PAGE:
Thankfully though, the article explores how psychological theory and evidence around simple and sustainable habit-formation suggests that working effortfully on a new habit for two to three months is the best way to make a new habit second nature! So simply starting on your resolution and working at it till the end of March should see you well on your way to making a healthy habit for life.
Gardner B, Lally P, Wardle J. Making health habitual: the psychology of ‘habit-formation’ and general practice. Br J Gen Pract 2012;62(605):664-666.
Have you seen our 5 Exercise and Lifestyle Tips to Create a Happier and Healthier You this New Year? If not, click here to read.
How combining stevia and cocoa when baking muffins may help reduce glycaemic response
Muffins are delicious. There’s no doubt about it. But generally, they contain high amounts of sugar that when over-consumed, isn’t always so good for your health. As a team of nutrition-conscious foodies (hence why we love adding Nuzest Clean Lean Protein to our baking) we are always looking for ways to make the foods we love better for us and our tastebuds. Thankfully, a group of scientists from China and New Zealand heard our baking prayers and decided to test ways in which to make muffins healthier, while still remaining scrumptious. The results were published in Foods journal.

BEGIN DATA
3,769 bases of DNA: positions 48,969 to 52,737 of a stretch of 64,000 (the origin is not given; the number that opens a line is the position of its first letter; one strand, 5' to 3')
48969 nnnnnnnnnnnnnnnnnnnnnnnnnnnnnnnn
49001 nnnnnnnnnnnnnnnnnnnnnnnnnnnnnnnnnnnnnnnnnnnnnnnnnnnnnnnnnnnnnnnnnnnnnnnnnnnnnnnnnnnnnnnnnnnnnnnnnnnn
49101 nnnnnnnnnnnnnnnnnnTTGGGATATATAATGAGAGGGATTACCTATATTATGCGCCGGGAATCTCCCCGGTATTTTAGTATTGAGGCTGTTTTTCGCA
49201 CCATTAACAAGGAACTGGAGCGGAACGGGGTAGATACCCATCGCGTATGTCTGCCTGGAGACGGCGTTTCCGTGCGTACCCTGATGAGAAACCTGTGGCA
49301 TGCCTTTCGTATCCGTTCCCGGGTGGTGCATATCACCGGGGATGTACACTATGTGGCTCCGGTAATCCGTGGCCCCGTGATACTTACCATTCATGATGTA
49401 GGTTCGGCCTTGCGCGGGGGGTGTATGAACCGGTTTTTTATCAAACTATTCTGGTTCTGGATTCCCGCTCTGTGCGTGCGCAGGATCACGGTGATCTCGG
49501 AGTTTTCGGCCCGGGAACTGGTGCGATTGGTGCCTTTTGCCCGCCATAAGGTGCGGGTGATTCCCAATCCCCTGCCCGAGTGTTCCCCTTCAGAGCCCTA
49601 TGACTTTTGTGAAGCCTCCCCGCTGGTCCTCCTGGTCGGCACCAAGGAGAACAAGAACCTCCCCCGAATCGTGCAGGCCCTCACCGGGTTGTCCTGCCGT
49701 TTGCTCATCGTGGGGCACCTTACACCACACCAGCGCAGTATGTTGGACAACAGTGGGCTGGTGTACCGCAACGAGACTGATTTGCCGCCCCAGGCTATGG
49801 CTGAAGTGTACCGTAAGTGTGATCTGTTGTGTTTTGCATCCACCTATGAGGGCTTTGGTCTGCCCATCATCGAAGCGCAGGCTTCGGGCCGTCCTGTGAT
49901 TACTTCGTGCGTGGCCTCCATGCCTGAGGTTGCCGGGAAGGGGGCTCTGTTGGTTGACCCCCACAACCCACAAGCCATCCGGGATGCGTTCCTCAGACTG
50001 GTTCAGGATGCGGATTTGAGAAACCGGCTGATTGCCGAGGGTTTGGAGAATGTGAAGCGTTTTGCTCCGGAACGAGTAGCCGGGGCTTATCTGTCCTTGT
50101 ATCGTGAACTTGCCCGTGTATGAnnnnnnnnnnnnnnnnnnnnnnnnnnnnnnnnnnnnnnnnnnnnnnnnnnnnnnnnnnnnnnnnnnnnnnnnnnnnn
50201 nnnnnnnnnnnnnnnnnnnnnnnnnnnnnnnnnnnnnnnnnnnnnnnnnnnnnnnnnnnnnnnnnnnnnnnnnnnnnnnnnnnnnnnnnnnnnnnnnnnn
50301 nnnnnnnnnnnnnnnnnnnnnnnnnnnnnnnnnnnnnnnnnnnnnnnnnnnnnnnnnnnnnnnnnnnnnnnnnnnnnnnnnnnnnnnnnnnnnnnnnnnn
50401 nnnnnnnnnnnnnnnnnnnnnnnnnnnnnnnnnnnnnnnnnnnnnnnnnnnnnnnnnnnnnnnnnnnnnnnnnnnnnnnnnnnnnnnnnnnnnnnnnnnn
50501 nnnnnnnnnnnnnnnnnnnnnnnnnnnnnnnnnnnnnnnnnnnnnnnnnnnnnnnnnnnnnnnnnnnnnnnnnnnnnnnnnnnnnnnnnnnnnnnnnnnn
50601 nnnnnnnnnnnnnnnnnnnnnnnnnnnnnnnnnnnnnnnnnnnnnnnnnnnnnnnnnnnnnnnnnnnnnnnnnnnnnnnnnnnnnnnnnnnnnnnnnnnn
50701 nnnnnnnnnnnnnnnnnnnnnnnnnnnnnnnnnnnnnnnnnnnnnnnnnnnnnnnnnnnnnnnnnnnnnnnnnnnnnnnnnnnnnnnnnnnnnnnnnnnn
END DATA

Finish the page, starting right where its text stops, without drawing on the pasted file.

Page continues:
The aim of the study was to evaluate the effect of replacing sugar in muffins with either 50% or 100% stevia alongside adding natural flavour enhancers (cocoa and vanilla) for their effect on the physical properties of muffins and postprandial (after-meal) glycaemic response in comparison to a control muffin formulation with no stevia, cocoa or vanilla.
The results of the study? Nutritious and delicious.
The team discovered that replacing the sugar with stevia significantly improved in vitro (test tube) glycaemic response during digestion and helped to reduce the blood glucose response that is so commonly experienced following the consumption of high sugary foods. This is due to the fact that stevia lacks the calories and carbohydrates of sucrose, meaning there are no sugars released during digestion.
The study concludes that the full or partial replacement of sugar with stevia in muffins produces a treat with quality characteristics close to that of a full-sucrose muffin sample, however with greater associated health benefits thanks to a reduction in postprandial blood sugar levels. The results of this study provide an interesting avenue for future clinical (human) research.
Gao J, Guo X, Brennan MA, et al. The potential of modulating the reducing sugar released (and the potential glycemic response) of muffins using a combination of a stevia sweetener and cocoa powder. Foods 2019;8(10):pii:E644.
Disclaimer: The information provided on Nuzest is for educational and informational purposes only. The information provided on this site is not, nor is it intended to be, a substitute for professional advice or care. Please speak to your qualified healthcare professional in the event that something you have read here raises questions or concerns regarding your health.